Hip-hop music has long been the leading voice of urban America. Its politically charged lyrics have spread awareness of the issues inner city communities face. As the genre has become more mainstream, often dominating top 40 pop station playlists, the influence of hip-hop artists has only increased.
In 2008, about 23 percent of Obama voters were African-American, 10 percent were Hispanic, and 24 percent were under 30. Total, those groups made up more than half of the more than 65 million people who voted for Obama.
In what is projected to be a tight election, the enthusiasm of Obama’s base will be vital to the success of his campaign. According to a recent Gallup Poll, 57 percent of young voters currently approve of Obama, a decrease of 18 percentage points since Obama took office in January 2009, when the figure stood at 75 percent. Analysts and early survey data suggest Obama may face problems rallying his base – particularly young voters – this time around.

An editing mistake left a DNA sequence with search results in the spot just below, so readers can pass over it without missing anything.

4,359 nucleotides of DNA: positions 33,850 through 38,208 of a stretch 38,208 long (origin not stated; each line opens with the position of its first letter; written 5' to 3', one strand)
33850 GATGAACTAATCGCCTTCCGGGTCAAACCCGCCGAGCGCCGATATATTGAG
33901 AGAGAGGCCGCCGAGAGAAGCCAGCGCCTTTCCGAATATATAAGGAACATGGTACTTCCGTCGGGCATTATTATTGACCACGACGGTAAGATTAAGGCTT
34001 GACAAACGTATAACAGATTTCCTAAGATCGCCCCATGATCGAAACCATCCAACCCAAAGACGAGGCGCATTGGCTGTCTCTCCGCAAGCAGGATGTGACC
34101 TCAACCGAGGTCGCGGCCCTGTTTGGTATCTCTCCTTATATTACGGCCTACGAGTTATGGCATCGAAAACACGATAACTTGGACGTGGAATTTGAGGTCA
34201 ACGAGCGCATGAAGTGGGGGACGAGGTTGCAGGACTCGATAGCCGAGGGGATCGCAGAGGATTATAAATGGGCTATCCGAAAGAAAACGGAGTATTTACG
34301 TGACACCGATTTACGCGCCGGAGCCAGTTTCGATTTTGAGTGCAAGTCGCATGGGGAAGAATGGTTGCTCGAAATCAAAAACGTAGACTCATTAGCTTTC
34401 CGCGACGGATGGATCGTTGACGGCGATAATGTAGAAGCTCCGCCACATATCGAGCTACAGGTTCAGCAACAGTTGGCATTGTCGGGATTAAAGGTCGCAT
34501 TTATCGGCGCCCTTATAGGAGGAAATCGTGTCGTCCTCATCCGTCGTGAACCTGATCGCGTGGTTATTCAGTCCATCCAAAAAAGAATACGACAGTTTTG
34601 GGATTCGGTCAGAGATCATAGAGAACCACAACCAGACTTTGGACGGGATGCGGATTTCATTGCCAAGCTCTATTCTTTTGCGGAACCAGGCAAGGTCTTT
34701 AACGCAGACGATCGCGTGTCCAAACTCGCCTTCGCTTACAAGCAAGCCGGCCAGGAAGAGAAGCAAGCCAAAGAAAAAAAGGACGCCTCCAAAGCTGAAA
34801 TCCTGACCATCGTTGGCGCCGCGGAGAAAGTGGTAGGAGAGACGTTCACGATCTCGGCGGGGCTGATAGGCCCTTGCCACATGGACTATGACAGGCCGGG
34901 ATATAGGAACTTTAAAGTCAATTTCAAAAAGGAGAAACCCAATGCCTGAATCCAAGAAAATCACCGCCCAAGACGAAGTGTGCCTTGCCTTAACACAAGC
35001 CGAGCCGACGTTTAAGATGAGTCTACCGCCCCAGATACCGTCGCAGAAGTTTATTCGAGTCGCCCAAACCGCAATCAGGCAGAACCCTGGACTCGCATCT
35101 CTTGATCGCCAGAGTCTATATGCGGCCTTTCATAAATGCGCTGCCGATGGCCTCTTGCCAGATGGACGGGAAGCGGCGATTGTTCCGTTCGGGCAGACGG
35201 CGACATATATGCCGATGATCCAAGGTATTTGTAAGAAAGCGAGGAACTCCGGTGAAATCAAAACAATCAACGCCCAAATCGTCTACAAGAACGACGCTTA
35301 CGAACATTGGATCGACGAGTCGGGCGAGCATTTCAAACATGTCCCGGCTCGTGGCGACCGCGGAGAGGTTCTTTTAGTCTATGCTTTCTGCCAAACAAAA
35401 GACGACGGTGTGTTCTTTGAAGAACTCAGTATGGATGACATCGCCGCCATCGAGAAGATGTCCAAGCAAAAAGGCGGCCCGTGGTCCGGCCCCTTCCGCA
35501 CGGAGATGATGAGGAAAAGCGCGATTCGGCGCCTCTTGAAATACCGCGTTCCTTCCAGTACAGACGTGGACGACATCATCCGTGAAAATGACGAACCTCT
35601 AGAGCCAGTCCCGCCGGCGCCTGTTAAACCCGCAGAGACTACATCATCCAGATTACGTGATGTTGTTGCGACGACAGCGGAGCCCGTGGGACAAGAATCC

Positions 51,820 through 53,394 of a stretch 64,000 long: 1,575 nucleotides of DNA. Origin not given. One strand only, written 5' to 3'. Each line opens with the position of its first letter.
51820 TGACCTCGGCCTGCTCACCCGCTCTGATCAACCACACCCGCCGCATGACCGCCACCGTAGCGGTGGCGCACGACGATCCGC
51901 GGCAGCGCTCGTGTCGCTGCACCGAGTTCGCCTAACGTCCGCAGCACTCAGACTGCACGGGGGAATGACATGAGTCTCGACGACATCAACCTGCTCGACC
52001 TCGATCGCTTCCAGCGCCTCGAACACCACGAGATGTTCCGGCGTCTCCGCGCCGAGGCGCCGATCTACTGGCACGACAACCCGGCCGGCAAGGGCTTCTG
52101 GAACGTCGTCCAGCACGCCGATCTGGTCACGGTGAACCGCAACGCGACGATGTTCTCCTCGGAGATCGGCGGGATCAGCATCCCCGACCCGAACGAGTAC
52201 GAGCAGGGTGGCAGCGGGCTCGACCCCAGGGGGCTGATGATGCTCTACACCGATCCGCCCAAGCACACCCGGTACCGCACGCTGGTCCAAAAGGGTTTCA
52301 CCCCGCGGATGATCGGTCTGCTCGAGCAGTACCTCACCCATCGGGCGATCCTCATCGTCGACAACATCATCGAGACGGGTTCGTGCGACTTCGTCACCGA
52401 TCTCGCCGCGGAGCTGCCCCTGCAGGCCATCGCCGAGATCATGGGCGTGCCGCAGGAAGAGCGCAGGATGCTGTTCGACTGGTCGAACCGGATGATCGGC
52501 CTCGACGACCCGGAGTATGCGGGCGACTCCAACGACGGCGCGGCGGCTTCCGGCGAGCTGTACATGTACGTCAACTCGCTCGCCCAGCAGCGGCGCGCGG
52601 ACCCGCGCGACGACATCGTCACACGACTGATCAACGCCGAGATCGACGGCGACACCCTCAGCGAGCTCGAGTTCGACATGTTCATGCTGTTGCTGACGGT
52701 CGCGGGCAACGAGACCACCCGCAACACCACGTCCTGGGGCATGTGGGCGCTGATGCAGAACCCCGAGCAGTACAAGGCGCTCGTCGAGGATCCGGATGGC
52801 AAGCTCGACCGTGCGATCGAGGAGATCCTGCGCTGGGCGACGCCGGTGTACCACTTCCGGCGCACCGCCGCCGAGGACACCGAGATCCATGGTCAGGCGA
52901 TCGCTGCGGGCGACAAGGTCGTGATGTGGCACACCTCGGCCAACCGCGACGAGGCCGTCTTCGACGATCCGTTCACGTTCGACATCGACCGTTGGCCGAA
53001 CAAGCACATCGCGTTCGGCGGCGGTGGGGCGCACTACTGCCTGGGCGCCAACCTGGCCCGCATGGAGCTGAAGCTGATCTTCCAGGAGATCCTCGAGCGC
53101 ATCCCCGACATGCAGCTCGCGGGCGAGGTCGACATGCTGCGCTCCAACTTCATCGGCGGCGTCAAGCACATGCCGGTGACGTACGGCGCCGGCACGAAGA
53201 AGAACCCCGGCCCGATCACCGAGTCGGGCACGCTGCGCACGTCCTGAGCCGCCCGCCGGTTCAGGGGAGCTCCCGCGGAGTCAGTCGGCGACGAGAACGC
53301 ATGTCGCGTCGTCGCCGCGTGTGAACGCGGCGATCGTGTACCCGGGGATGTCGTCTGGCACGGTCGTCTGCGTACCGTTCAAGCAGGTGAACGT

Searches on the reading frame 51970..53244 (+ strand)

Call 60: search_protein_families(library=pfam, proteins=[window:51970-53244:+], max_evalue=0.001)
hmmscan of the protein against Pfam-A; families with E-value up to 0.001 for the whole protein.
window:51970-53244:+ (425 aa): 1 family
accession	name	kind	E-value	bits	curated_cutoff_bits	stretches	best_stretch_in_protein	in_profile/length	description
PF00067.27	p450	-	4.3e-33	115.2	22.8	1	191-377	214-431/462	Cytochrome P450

Slow economic recovery, high unemployment for young people and African Americans, and high student-loan interest rates may explain the dampened enthusiasm for the president.
Some hip-hop artists have even publicly criticized Obama’s first term. A slightly disillusioned rapper turned mogul, Sean “Diddy” Combs said in The Source magazine for February/March 2011, “I love the president like most of us. I just want the president to do better.”